Even a minor health problem can spoil a vacation, and a major one can make you regret ever leaving home.
Of course, there are no guarantees, but taking a few precautions can improve your odds for a medically uneventful trip. International travelers should visit www.cdc.gov/travel for information about vaccinations, disease outbreaks and the like, from the U.S. Centers for Disease Control and Prevention (CDC).
While you're on the CDC site, check out the Yellow Book, the CDC's reference book for international travelers. Even if you're not leaving the U.S., it has useful information about everything from altitude sickness to sunburn.
To get some practical, health-related vacation tips, we contacted several well-traveled members of the Health Letter editorial board and consulted a few other sources. Here are a few suggestions:
*Mind your feet. Especially if it's a sightseeing or hiking vacation, you're going to be spending more time on your feet than you do at home. Plain old sore feet, blisters and more serious conditions like plantar fasciitis are hazards. Good, sensible shoes are the first line of defense (rubber soles are often recommended). Moleskin and small Band-Aids can keep blisters from hobbling you completely. Leave those old, worn-out socks at home; some new pairs can reduce the friction that causes blisters and provide some extra padding.
*Don't mess with your meds. If you're taking medications at home, make sure you pack enough of them to last the entire vacation. Even if your destination is no more exotic than Cape Cod, you don't want to squander valuable vacation time chasing down your doctor to call in a prescription to an unfamiliar drugstore that might be miles away.
Some people are tempted to combine a "drug holiday" with their work holiday. That's a really bad idea. Abruptly quitting a drug can cause all sorts of problems that you don't want to be dealing with when you should be enjoying yourself.
If you're traveling overseas, especially to a developing country, the CDC advises leaving your medications in their original containers and making sure they're clearly labeled. Customs officials in some countries may ask you to identify your meds and what they're for.
If you want to be extra cautious, get a doctor's note on letterhead listing your medications, including their generic names, and what they're for. Also pack an ample supply of your medications in your carry-on luggage in case checked bags get lost or arrive late.
Overseas travelers should also find out any possible interactions between their medications and those they might need to take for problems not encountered at home, such as traveler's diarrhea and malaria.
*Seek sound sleep. Just being in a strange bed in a new place can make it hard to sleep. So can extra alcohol and heavier meals, temptations we often yield to when we're away. Plane travel can cause jet lag. For these reasons and others, taking sleep aids on vacation can be a good idea. Over-the-counter antihistamines like diphenhydramine (sold as Benadryl and as a generic) do the trick for many people. But some people have a strong reaction to the drug and are groggy the next day. Try diphenhydramine at home before your vacation to see how you react. Older people are discouraged from using diphenhydramine because of the risk of falls and mental confusion.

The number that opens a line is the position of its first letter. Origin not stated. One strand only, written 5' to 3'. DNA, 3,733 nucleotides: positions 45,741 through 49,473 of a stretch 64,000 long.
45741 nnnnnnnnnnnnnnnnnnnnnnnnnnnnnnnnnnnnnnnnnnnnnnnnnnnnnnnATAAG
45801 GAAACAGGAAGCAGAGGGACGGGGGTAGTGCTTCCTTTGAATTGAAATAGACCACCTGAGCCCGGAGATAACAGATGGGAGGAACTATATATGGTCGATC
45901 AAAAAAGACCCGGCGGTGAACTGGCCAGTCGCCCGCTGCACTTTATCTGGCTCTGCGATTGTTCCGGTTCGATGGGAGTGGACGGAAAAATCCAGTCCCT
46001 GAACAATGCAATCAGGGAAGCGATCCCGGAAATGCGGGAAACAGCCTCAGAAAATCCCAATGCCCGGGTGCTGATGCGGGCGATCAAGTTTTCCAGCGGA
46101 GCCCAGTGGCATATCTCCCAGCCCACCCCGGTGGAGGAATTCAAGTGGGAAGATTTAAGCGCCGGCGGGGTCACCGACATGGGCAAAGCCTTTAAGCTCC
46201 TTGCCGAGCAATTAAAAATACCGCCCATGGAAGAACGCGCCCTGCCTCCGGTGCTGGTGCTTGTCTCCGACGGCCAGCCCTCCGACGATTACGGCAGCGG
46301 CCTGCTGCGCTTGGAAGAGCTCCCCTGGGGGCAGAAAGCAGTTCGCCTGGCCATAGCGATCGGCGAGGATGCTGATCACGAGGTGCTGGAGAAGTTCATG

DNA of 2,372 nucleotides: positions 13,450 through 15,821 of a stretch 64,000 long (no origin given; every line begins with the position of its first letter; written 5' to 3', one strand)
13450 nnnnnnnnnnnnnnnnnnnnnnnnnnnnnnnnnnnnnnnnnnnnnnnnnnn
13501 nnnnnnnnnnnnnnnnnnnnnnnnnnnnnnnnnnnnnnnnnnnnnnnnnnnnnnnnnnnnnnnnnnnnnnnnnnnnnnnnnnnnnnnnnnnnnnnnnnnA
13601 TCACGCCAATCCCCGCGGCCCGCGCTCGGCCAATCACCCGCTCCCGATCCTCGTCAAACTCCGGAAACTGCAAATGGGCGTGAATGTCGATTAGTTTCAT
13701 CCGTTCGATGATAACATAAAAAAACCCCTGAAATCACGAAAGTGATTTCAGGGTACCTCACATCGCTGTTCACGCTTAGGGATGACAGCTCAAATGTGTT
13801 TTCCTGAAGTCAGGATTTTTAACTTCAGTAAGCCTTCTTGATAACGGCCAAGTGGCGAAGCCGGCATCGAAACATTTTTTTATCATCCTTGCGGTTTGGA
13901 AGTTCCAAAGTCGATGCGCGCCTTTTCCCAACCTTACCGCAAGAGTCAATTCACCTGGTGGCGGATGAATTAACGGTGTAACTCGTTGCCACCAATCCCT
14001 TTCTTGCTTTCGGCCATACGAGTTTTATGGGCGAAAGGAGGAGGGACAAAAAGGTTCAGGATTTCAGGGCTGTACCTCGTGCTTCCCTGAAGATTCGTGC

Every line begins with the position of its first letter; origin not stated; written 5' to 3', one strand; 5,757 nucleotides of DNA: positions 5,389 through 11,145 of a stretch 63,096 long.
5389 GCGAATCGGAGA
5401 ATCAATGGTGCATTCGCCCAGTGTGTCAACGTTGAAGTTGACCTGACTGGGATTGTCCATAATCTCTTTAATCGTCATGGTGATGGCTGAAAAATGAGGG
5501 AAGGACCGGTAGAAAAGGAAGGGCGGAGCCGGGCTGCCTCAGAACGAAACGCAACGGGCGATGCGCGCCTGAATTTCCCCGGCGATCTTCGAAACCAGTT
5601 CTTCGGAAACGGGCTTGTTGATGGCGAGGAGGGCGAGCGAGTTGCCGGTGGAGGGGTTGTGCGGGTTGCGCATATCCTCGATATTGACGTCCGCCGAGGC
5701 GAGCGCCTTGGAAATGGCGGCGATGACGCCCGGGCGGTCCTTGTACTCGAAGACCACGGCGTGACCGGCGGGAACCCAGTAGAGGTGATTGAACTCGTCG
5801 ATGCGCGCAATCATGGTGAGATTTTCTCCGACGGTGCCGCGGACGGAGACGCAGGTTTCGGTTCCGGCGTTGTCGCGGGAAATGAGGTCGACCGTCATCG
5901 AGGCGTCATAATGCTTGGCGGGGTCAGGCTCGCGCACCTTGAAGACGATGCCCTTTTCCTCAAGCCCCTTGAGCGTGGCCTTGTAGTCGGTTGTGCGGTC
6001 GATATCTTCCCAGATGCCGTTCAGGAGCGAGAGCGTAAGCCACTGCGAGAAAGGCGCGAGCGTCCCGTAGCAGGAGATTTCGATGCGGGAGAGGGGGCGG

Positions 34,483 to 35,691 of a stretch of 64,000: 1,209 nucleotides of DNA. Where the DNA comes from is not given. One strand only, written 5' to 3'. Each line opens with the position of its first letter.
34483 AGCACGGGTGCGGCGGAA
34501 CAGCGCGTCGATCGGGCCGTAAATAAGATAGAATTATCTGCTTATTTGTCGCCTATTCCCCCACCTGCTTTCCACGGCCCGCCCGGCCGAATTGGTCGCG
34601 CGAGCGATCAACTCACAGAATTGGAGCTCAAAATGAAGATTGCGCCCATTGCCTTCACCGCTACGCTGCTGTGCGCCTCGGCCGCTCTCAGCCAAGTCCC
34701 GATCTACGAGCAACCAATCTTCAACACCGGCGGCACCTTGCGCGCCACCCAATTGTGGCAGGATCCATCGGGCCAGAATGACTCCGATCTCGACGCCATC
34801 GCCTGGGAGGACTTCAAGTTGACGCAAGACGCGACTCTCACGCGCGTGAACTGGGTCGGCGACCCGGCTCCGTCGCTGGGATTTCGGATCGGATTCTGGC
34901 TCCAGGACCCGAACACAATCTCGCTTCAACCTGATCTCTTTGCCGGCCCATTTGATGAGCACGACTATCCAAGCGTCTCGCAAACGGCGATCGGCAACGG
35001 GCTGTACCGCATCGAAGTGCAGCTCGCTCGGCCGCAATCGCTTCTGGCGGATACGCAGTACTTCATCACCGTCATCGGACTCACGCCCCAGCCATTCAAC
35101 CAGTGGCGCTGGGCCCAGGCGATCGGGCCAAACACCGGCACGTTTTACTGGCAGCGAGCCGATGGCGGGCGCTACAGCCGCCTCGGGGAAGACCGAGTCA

Melatonin, the "sleep hormone," is another sleep aid people use, often for jet lag. But the U.S. Food and Drug Administration doesn't regulate how melatonin is made, so you can't be sure about the content of melatonin supplements.
*Screen your sun worship. Dermatologists may cringe, but who doesn't seek out extra sun while on a summer vacation? That makes sunscreen on vacation all the more important, especially if you have pale skin and are suddenly exposing it to a lot of sunshine. Sunscreen is readily available most places, but international travelers may want to arrive with enough for their stay. Even those going to less exotic locales should stock up and keep a small tube of sunscreen handy for quick, occasional application to vulnerable body parts like the nose and ears.
*Back up your eyesight. Some people who wear contact lenses need to switch to glasses when they travel to a city with air pollution problems. No matter where you're going, bring backup lenses or glasses and a photocopy of your vision prescription. It will be much easier to replace lost or damaged lenses -- or glasses -- if you do.
*Pack the Purell or some other hand sanitizer. Many infections are spread through hand-to-mouth transmission. Vacations can put you in some pretty germy places. You may also end up doing things that get your hands dirtier than usual. Soap and clean water can be hard to find, especially if you're traveling off the beaten path. If you're flying, you'll have to abide by a 3.4-ounce (100-milliliter) limit for any containers you pack in your carry-on luggage.